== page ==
He often speaks of his work as a "sex activist"; he has run "sex parties for men who want to have sex with men" since the 1990s,[1] and same-sex desire and pleasure are recurring themes in his photography. His first major exhibition Black Bodyscapes, in 1994, focused on the private sexual realities of black gay men.[4] More recent projects include Fierce: Portraits of Young Black Queers. an exhibition of 24 portraits of a "…new generation of Black and proudly out young, emerging and established talent"[5] at London's Guildhall Art Gallery in 2014[6] and I Am For You Can Enjoy[7] with Khalil West, at Contact Theatre, Manchester, in 2016, which uses photography and video, to explore the lives of queer Black male sex workers and their clients. Ajamu has described himself as an "artist who has created an rchive"[8] and, in addition to his art practice, continues to document black LGBT experiences.

Write and record everything you do; no-one is going to write our histories for us.

— Ajamu X[6]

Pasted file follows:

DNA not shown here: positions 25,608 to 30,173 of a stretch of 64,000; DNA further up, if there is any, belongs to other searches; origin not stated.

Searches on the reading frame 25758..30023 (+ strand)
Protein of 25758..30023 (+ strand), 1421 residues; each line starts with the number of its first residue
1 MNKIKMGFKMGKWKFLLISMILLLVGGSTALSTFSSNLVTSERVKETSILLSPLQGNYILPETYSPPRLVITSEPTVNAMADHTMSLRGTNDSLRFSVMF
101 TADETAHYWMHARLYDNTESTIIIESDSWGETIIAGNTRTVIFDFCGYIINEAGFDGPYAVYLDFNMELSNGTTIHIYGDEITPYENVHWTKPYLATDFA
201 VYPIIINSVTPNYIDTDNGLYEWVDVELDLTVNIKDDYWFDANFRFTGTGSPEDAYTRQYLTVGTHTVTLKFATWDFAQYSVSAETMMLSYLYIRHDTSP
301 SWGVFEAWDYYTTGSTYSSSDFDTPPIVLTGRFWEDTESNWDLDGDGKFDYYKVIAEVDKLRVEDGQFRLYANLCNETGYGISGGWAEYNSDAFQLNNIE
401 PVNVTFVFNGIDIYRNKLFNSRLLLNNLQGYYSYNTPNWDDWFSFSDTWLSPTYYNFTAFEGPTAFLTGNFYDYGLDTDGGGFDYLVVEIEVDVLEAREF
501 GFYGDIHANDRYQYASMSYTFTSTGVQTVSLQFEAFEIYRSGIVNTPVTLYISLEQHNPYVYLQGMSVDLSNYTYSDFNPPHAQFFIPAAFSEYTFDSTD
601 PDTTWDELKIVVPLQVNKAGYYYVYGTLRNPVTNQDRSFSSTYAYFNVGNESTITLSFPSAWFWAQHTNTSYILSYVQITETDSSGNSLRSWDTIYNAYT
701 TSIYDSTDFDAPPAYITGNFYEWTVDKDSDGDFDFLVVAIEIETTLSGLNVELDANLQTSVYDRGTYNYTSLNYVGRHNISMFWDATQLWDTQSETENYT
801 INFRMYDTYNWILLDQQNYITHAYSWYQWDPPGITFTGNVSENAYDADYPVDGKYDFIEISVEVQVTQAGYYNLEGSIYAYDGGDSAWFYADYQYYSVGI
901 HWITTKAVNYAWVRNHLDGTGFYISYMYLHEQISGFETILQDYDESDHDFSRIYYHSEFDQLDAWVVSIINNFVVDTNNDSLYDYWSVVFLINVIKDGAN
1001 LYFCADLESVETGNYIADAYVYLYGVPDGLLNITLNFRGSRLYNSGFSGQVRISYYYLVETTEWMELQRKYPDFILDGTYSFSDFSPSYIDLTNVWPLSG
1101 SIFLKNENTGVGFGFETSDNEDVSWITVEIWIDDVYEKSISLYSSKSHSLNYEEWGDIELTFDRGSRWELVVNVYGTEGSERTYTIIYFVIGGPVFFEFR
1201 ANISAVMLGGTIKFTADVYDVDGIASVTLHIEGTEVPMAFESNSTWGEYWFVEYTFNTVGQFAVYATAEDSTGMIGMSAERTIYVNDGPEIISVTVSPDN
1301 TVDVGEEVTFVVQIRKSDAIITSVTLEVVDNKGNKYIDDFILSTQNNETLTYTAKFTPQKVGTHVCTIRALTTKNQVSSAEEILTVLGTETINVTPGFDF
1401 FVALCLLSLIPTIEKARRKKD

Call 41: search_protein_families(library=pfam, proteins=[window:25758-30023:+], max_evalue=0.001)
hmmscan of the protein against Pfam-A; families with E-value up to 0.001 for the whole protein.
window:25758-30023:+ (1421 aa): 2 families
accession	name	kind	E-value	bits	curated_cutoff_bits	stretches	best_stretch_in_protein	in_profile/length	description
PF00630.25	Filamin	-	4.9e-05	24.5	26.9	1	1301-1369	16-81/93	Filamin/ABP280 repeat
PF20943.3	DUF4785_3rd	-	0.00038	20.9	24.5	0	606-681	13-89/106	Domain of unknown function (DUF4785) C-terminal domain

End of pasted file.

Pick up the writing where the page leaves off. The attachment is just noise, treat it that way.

In 2000 Ajamu and Topher Campbell co-founded rukus! Federation[9] an " arts company dedicated to celebrating and showcasing the best in challenging, provocative works by black lesbian, gay, bisexual and trans-gender artists nationally and internationally."[2] Ajamu was the Archive Manager "The Black LGBT Archive Project", a major initiative to develop an archive collection on "Black Lesbian, Gay, Bisexual and Trans-Gender heritage, history and lived experience in the UK".[2] In 2008 Ajamu co-curated the exhibition Outside Edge: a journey through Black lesbian and gay history at the Museum of Docklands.[10] The rukus! Black Lesbian Gay Bisexual Transgender Cultural Archive was deposited at London Metropolitan Archives in 2010.[11]

Ajamu was the subject of Topher Campbell's first film The Homecoming: A Short Film about Ajamu in 1995.[12] The documentary film Brixton Recreation with Ajamu, directed by Danny Solle, featured his experiences of cruising and sex as a out Black gay man in Brixton.[13]